Friday, January 29, 2016

Tuesday, January 19, 2016

Young Adult Writer Geoff Rodkey Speaking at Community Event and Visiting Schools

Booksmarks is bringing award-winning writer Geoff Rodkey to Winston-Salem on Feb. 1 and 2.

In addition to an event that is open to everyone in the community on the night of Feb. 1, he will speak at four Winston-Salem/Forsyth County schools – Jefferson Elementary (from 9:15 to 10 a.m. Feb. 1), Griffith Elementary (from 1 to 2 p.m. Feb. 1), Middle Fork Elementary (from 7:45 to 9:25 a.m. Feb. 2) and Clemmons Middle School (from 1:15 to 2:30 p.m. Feb. 2).

Thanks to the Arts Council of Winston-Salem and Forsyth County, the Power2Give online giving program and Wells Fargo, which matched the money raised elsewhere, Bookmarks will give 50 of Rodkey's books to each school – 25 copies each The Tapper Twins Go To War (With Each Other) and The Tapper Twins Tear Up New York.

“We find that authors who visit schools inspire students in wonderful ways and that the school library copies fly off the shelves, said Ginger Hendricks, the Bookmarks executive director. “We are excited to have him visit Winston-Salem!”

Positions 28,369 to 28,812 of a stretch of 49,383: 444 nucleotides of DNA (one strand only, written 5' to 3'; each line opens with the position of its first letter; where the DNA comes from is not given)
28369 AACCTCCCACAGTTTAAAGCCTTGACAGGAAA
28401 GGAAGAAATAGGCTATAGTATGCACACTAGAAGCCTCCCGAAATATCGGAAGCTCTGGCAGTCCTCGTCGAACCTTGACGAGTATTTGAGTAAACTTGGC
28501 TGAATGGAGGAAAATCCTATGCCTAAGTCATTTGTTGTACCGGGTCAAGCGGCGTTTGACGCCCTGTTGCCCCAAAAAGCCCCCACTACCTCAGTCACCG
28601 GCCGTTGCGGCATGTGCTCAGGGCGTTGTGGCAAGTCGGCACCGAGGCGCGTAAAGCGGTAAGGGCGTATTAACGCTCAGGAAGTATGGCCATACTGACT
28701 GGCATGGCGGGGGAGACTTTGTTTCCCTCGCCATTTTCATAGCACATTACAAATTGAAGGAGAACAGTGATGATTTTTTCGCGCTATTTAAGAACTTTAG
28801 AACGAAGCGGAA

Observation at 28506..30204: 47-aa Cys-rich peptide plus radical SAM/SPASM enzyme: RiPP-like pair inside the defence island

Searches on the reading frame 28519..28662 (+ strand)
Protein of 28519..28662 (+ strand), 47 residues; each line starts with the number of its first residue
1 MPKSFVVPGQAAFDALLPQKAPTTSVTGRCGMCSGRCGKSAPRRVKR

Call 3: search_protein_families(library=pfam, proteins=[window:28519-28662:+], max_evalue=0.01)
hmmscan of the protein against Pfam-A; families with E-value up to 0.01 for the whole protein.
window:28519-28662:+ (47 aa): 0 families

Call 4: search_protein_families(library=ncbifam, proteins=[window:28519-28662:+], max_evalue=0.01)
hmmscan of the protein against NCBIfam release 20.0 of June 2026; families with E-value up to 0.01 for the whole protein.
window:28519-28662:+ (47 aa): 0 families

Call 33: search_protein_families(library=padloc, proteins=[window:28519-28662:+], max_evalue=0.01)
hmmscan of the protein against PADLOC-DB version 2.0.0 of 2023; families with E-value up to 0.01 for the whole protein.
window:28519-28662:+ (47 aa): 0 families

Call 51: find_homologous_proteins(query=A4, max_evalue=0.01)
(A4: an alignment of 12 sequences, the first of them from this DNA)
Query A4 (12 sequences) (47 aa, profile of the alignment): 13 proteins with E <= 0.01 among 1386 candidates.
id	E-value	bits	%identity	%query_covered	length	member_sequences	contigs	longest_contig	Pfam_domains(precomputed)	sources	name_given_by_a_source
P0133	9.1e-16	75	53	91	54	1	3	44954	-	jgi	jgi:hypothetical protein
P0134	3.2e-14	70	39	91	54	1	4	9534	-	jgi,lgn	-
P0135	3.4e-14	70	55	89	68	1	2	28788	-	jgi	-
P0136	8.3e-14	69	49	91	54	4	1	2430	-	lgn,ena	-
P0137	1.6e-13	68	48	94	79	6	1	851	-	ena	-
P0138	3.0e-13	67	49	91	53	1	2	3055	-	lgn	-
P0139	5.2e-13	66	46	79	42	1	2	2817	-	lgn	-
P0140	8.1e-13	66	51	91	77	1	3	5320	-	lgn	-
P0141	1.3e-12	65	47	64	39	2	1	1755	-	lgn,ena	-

This program for the community on Feb. 1 is scheduled to begin at 6:30 p.m. in the Loma Hopkins Theatre at Summit School at 2100 Reynolda Road. It is free and open to the public. Books will be available for purchase from Bookmarks and a book signing will follow the presentation.

The Tapper Twins’ story unfolds as an oral history that uses drawings, text messages, screenshots, interviews, digital gaming art, and smartphone photos to relay the interaction between the siblings, their friends, and their parents. The Tapper Twins Go To War (With Each Other) and The Tapper Twins Tear Up New York are the first two in the series. The Tapper Twins Run for President will be published in September.

Rodkey is also the author of the coming-of-age, adventure trilogy series called The Chronicles of Egg and wrote the screenplays to such movies as Daddy Day Care, RV, The Shaggy Dog, and to the Disney Channel’s Good Luck Charlie, It’s Christmas.

Bookmarks is a literary arts nonprofit organization that engages, inspires, and connects readers with authors. This is achieved through the largest annual free book festival in North and South Carolina; Triad-based author talks; and the Authors in Schools program, which reaches 5,500 students annually. For more information, go to Bookmarks